Zerilli, who recently spoke to NBC 4 New York, said the body of the former Teamsters leader can be found in a field in suburban Detroit -- about 20 miles north of the restaurant where he was last seen.
A United States federal agent described Zerilli as a former high-ranking member of the Detroit La Cosa Nostra family.
“He actually had risen up at one point to the underboss – or second in command,” Andy Arena, former head of the FBI for New York and Detroit, told NBC.
Hoffa disappeared in July 1975 after he told close family and friends that he was going to meet two men at a restaurant in suburban Detroit. Reports indicated that one man was a suspected member of the Detroit mafia while the other was a Teamsters boss from New Jersey. Hoffa, who’d been investigated for dealings with the mafia, was last seen at the restaurant and hasn't been found since.
Former U.S. Attorney Keith Corbett, who prosecuted organized crime in Detroit for 20 years, told NBC 4 in New York that Detroit's mafia families share blood relations in addition to their sworn bonds and that's one reason the mystery of what happened to Hoffa has gone unsolved.
Despite the silence and lack of solid leads in the missing Teamsters boss case, Corbett told the news network that “Organized crime was involved in the disappearance of Jimmy Hoffa.”
In the exclusive NBC interview, Zerilli denied ever being in the mafia or having anything to do with the disappearance of Hoffa and said that he was crushed when Hoffa vanished. He told the network that it was news he received while behind bars after he was convicted for being involved in illegal operations in Las Vegas casinos.
“They accused me while I was away," Zerilli said of his time in prison. "If that’s not an alibi I don’t know what the hell an alibi is."
"If I wasn’t away I don’t think it ever would’ve happened, that’s all I can tell you," Zerilli said. "I would’ve done anything in the world to protect Jim Hoffa.”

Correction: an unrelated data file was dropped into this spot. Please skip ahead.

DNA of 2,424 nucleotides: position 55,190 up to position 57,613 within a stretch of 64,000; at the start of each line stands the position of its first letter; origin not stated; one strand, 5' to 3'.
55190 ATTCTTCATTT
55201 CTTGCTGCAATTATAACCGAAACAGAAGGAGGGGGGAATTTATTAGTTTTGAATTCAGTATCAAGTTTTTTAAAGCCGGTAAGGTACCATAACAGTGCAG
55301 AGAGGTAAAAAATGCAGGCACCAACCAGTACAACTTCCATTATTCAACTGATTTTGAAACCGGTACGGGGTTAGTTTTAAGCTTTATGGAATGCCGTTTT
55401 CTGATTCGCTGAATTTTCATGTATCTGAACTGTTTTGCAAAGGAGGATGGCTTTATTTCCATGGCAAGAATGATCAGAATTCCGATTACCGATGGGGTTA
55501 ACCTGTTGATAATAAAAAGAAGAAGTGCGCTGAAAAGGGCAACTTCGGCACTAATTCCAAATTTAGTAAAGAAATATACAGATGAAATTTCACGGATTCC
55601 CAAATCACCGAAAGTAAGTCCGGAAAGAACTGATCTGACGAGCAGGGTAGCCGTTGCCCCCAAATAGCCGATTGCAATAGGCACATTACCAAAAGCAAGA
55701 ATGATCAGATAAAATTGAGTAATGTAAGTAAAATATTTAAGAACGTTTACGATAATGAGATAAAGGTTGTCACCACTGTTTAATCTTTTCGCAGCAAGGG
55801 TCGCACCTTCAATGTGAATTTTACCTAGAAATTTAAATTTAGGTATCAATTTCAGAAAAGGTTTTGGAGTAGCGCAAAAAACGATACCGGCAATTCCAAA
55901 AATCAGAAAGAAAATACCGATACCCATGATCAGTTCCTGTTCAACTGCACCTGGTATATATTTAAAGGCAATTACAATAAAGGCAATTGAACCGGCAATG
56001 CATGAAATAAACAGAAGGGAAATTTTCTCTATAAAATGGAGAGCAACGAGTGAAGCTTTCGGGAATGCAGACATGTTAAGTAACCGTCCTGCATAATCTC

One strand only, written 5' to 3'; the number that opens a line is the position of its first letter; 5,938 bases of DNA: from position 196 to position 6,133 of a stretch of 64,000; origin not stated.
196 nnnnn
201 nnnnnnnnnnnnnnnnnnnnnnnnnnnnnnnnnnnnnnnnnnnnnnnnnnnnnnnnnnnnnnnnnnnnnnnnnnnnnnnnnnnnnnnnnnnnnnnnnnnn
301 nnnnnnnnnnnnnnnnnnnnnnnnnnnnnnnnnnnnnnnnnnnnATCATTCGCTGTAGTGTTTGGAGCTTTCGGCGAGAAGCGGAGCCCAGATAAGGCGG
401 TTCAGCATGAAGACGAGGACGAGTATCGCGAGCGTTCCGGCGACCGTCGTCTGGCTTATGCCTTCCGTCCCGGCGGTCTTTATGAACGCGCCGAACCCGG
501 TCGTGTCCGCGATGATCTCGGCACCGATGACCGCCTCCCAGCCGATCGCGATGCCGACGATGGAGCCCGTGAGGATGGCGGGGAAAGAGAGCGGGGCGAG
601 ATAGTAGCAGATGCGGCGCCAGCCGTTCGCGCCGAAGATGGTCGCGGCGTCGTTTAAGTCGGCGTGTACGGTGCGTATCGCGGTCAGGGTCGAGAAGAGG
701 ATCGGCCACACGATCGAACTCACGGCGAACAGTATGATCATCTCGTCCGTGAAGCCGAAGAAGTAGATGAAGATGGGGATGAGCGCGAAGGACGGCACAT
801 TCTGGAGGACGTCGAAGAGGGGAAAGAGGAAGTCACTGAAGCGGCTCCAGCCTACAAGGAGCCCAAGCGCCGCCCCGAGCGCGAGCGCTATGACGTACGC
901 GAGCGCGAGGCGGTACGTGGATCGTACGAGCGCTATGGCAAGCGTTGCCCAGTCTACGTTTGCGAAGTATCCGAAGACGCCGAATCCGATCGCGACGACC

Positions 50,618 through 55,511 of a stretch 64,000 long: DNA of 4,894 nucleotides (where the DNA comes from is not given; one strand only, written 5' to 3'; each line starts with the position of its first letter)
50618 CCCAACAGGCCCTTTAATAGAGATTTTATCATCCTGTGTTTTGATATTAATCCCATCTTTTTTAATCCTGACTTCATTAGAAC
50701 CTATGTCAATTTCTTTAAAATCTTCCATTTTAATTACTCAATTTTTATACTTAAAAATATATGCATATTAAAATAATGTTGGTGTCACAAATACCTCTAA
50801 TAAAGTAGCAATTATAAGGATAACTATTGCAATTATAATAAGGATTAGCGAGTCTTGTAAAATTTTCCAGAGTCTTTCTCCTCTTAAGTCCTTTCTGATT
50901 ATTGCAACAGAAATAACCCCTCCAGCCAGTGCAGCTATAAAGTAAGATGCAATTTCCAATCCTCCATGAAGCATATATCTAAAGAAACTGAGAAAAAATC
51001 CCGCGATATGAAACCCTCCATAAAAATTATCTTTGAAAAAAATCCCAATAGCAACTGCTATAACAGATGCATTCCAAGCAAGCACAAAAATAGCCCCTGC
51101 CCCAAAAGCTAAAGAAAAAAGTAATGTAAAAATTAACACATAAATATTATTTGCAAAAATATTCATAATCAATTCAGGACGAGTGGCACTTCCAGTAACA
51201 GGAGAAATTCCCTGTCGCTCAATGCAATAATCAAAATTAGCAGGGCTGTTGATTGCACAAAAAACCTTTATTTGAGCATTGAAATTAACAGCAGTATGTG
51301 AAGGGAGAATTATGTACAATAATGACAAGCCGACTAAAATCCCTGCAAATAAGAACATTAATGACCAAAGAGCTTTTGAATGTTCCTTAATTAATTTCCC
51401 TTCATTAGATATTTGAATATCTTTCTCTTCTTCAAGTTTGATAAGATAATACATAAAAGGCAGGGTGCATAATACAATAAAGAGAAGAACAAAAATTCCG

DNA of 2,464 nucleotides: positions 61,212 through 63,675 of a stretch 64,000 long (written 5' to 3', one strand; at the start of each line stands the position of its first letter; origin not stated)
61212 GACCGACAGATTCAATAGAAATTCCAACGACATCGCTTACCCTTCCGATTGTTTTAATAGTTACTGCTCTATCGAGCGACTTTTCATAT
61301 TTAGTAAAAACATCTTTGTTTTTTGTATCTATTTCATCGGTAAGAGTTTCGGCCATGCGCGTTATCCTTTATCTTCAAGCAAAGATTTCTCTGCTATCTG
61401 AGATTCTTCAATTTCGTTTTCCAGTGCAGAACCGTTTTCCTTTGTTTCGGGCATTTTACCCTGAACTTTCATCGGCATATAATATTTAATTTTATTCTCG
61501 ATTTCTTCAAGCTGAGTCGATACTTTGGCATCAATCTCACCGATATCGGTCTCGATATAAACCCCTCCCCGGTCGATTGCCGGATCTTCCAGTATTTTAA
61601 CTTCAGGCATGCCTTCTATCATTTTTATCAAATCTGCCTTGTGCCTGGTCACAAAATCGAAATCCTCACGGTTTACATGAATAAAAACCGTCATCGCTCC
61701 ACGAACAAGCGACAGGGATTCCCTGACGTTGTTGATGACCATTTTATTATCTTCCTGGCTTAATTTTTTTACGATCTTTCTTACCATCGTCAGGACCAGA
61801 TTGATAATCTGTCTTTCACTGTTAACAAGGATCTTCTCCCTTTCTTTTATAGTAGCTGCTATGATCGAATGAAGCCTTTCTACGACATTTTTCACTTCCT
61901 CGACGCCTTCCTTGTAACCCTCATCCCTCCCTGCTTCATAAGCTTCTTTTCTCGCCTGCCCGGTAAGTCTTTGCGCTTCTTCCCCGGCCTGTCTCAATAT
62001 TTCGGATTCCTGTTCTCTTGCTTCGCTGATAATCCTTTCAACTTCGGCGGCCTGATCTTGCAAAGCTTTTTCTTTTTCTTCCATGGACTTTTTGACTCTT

Federal agents said that Zerilli has been unwilling to give up any names that might lead to an arrest in the case. The agents said that they believe that Zerilli might be one of the few men who actually knows where the body of Hoffa is buried.
“Clearly when he returned he would’ve been a person, based on his position in the hierarchy, who would have been able to learn the facts and circumstances surrounding the disappearance of James Earl Hoffa,” said Corbett.
Zerilli reportedly has been frustrated over the decades to watch the FBI chase countless tips from publicity-seeking hounds claiming to know Hoffa's whereabouts, according to his interview with NBC.
“All this speculation about where he is and he’s not," Zerilli said. "They say he was in a meat grinder. It’s all baloney."
Zerilli suggested that the union leader's final resting place is about 20 miles north of the restaurant where he was last seen, in a field in northern Oakland County, Mich. He was buried in a shallow grave and the plan was to move the body at another time, but Hoffa's remains were never moved from the first spot where they were buried, Zerilli said.
"Once he was buried here, he was buried and they let it go,” Zerilli said.
When notified of Zerilli’s willingness to come forward, Corbett said he was was surprised.
“The bureau had a short list of people they wanted to talk to about that and I can’t think of anybody on that list who was more highly placed then Anthony Zerilli,” said Corbett. "This is certainly the most interesting and attractive lead that has come up since I’ve been involved with this -- and I think the bureau would react the same way.”
Although Zerilli has said that he's simply seeking closure for himself and Hoffa’s family, he's also working on a book and has a web site – HoffaFound.com, the NBC report said.
“I’d like to just prove to everybody that I’m not crazy," Zerilli said. "And it means a lot to me. What happened, happened while I was in jail. And I feel very, very bad about it and it should never have happened to Jim Hoffa. He didn’t deserve what happened to him.”
Speaking with the FBI field office in Detroit, a media coordinator for the division had no comment on the investigation.